The survey also found that buyers spent nearly six months considering a purchase before contacting an agent, nearly twice as long as last year. They took more time investigating homes and neighborhoods before contacting an agent, spending just over seven months on researching, compared to about 1.5 months last year. Additionally, buyers spent nearly 10 weeks looking for a home with their agent, a week longer than last year. More than eight out of 10 buyers (85 percent) made offers on other homes, and one-third said they settled for the best option given the limited supply of houses.
“The lengthier consideration time and home search illustrates the impact of low housing inventory and increasing home prices,” said Faught. “These factors caused buyers to weigh their options more carefully before making their home purchase.”
Additional findings from C.A.R.’s “2013 Survey of California Home Buyers” include:
• Buyer optimism about the future direction of home prices continued to grow, with the majority of buyers (60 percent) believing prices will go up in five years and 36 percent seeing prices rise in one year, up from 41 percent and 25 percent, respectively, last year.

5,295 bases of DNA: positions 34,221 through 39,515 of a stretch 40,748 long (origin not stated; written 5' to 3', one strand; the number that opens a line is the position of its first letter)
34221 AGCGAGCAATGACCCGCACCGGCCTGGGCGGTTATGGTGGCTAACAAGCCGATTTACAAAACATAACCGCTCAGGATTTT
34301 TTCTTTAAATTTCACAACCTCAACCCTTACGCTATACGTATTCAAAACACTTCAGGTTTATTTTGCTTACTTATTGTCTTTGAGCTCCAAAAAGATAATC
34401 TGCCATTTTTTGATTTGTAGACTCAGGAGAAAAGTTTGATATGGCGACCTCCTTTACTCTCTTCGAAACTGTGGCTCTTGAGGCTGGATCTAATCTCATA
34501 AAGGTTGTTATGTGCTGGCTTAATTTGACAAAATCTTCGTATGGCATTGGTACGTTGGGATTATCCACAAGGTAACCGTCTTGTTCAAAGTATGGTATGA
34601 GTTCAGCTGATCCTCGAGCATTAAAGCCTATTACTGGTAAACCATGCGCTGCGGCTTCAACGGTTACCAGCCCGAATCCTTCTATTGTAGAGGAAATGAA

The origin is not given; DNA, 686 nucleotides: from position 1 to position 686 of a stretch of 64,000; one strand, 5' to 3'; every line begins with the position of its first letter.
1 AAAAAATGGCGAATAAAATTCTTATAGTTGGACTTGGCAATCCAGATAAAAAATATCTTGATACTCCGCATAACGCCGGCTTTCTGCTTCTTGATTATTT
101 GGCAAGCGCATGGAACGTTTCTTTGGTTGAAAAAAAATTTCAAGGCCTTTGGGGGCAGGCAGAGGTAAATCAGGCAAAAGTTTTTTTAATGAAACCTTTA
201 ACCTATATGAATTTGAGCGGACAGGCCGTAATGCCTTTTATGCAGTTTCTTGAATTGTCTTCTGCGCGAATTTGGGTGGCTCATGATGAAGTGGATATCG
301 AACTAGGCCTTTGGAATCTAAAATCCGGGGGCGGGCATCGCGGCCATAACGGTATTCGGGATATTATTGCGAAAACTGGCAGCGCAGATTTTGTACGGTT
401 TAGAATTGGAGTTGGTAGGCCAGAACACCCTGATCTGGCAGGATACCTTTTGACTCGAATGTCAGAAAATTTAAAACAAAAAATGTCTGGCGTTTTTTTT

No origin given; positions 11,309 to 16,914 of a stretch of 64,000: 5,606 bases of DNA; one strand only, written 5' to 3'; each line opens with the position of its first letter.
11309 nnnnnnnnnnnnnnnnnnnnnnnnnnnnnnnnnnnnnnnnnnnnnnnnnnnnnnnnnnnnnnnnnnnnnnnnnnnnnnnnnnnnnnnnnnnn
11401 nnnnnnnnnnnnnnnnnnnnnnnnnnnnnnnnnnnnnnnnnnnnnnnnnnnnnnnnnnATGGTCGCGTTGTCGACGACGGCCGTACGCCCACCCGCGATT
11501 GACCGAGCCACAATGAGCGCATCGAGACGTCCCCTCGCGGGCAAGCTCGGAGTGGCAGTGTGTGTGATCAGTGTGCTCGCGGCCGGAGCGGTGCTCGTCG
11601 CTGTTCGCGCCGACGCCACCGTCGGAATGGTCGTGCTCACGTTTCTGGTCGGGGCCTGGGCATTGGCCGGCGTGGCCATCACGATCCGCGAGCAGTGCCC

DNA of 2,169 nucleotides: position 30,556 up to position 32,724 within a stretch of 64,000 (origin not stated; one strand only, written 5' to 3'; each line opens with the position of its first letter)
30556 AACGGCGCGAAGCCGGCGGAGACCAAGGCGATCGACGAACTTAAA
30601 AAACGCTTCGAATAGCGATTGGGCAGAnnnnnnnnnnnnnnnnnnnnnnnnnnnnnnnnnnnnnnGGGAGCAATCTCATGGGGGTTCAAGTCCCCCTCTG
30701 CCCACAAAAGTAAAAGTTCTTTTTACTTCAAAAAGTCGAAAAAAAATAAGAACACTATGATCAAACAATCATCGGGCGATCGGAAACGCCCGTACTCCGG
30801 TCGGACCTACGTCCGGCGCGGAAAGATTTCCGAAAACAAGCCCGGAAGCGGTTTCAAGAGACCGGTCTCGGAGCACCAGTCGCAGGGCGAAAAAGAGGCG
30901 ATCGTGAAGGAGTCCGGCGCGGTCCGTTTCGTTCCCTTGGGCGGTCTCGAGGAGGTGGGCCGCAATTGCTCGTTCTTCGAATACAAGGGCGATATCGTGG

• Buyers cited price decreases (38 percent), favorable prices/financing (12 percent), and the desire for a better location (10 percent) as top reasons for purchasing a home.
• Reflecting the prevalence of tight lending standards, buyers experienced extreme challenges in obtaining financing. On a scale of one to 10, with 10 being extremely difficult, buyers rated their difficulty in obtaining financing at 8.6 on average, the highest in the survey’s history.
• Higher down payments are the market norm these days, with buyers putting an average of 25 percent down on their home purchase. The average down payment has been greater than the traditional 20 percent since 2009.
• Ninety-one percent of buyers obtained a fixed-rate loan, up from 84 percent in 2011, reflecting low rates and the desire for certainty as the market gets back to basics.